How to use our USB Coupling devices under Android?

How to use our USB Coupling devices under Android?

Abstract

SpringCard enables to use its coupling devices to run under Android. Let's discover how to manage with this!

The Android tsunami

In a few years, Android gained international recognition by becoming the world's most popular operating system with more than a billion devices sold in 2016. Whatever the device is -smartphone, tablet, low-cost personal computer, industrial terminal, connected object-, nothing avoids the Android tsunami!

USB connectivity

Most tablets and other consumer devices have no USB connectivity and can only be used with wireless peripherals devices. On the contrary professional devices access an extensive catalog of USB peripherals initially designed for personal computers, providing those devices include either a software solution or a driver for Android -but they are still a few.

The SpringCard USB PC/SC Service

SpringCard is proud to point out that we already were aware of those uses several years ago. We then designed the SpringCard USB PC/SC Service. It is available on Google Play Store and is associated with an open-source client library that you can download on GitHub.
The applications are numerous. For example, it can be used by a merchant terminal associated with a system of RFID loyalty cards or an e-wallet included in a contactless card, or for reading ski passes and access badges to an event. All this cases are inexpensive and free from a PC under Windows that would be related to a heavy administration.

In concrete terms our service for Android uses Host Android USB API to communicate with PC/SC SpringCard coupling devices, as our Prox'N'Roll HSP PC/SC is able to do. The client library sends its APDUs to the contactless card through the service, the same way it would do in a SCardTransmit stream under Windows or Unix.

Advantages

This architecture ensures immediate compatibility with all tablets equipped with a true USB Host port. But unfortunately they are a few in the market. And this architecture avoids to produce a custom image of the system because all the developments are made in Java and allow installation from the Play Store.

Theoretically it is also possible to use a tablet that have an On-The-Go (OTG) USB port thanks to an adapter. But this way to use the device may cause problems of power supply. The tablet may be indeed enable to provide sufficient power to the coupling device, or unable to recharge its battery as long as a device is connected to the OTG port. You must then absolutely take some time to try out the tablet you chose before any rollout!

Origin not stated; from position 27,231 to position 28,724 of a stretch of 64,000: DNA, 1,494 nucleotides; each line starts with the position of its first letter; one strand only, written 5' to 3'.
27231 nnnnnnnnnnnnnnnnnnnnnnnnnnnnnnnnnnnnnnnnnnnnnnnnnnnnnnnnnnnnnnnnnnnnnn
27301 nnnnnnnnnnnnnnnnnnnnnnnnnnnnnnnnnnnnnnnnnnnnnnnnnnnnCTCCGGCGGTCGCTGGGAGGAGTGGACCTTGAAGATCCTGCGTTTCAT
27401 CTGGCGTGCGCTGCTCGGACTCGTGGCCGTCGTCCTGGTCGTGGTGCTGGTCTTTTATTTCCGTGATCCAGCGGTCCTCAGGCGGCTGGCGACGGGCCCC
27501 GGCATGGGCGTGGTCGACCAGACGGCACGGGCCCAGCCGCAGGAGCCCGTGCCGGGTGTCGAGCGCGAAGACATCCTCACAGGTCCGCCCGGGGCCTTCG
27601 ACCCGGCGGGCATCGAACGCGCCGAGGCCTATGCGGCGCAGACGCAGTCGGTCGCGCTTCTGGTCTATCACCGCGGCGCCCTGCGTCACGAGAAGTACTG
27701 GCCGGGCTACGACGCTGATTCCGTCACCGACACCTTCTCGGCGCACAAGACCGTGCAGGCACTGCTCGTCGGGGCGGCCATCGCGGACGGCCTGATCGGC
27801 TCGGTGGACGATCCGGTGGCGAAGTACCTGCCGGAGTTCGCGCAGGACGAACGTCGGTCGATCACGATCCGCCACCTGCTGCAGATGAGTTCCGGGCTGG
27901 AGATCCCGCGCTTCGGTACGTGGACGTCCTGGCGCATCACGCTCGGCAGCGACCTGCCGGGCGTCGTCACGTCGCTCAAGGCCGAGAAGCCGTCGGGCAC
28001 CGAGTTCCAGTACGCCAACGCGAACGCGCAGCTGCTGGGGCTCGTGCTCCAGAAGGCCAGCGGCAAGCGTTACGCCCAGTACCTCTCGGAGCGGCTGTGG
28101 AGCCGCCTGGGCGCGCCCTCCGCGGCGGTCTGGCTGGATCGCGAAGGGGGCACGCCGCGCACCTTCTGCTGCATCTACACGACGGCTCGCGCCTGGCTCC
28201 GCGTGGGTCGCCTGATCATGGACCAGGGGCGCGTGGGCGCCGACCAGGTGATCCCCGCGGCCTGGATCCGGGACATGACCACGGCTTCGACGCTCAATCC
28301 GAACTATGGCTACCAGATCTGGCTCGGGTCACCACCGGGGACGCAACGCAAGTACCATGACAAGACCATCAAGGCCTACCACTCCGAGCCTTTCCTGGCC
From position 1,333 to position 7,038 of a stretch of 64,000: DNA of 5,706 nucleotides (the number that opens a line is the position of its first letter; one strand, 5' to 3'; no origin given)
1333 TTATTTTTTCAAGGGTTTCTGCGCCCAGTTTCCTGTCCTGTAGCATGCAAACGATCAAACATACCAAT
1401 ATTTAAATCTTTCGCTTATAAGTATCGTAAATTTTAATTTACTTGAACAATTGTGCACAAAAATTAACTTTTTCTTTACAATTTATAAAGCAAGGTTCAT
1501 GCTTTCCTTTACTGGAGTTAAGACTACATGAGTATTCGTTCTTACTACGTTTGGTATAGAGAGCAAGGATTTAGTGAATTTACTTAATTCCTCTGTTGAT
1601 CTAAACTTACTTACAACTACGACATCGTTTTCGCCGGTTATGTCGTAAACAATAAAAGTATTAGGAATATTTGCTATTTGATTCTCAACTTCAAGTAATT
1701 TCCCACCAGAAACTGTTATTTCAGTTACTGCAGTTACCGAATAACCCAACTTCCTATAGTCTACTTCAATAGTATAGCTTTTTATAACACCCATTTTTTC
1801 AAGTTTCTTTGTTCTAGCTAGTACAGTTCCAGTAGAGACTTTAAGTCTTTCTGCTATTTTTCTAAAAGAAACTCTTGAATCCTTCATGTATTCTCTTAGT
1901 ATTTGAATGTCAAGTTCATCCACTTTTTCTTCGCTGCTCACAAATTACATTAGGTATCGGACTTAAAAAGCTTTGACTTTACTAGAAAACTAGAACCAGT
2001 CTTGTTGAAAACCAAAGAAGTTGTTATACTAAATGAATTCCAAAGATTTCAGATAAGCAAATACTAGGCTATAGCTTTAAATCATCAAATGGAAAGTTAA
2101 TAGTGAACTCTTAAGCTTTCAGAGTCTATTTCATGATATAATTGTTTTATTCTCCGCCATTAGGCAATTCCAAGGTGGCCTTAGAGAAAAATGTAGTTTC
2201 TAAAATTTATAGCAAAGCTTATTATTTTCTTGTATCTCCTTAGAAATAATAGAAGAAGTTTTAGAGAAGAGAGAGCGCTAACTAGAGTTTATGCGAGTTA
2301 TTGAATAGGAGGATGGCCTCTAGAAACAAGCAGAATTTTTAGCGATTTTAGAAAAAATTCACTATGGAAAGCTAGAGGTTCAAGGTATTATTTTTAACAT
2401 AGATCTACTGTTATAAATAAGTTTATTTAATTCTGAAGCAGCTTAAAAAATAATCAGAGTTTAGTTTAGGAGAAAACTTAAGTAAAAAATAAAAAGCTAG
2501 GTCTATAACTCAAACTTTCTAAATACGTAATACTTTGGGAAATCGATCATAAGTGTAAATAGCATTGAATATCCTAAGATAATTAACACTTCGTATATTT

For industrial

Manufacturers who design their own Android terminals with a custom image of the system can also use the SpringCard USB PC/SC Service. If so, the system may behave less than expected. In this case, a solution using a native C code driver is better than using a Java CCID implementation. There is a way to solve this problem: the Seek-For-Android open-source project. It offers -among other things- the Android porting of PCSC-Lite -that is widely used in the Linux world- and also of its CCID driver -that is compliant with all SpringCard PC/SC coupling devices-.
There is a second solution that matches more the industrial expectations. But it requires to control its BSP (Board Support package) in order to be able to add all the layers that Seek-For-Android needs in its image of the system.

For further details, do not hesitate to read our article (technical blog). For any question, feel free to contact us!

Coming next

SpringCard never stops working in order to make contactless devices more simple to use. To fulfill mobility needs -using smartphones and professional terminals, in the field of logistics, control, or inspection- and wireless interaction needs (for tablets and terminals without any USB port-, our engineers work on a new range of BLE (Bluetooth Low Energy) solutions. We will then write an article to explain these solutions.
Keep an eye on us!

Published on 1/27/2017

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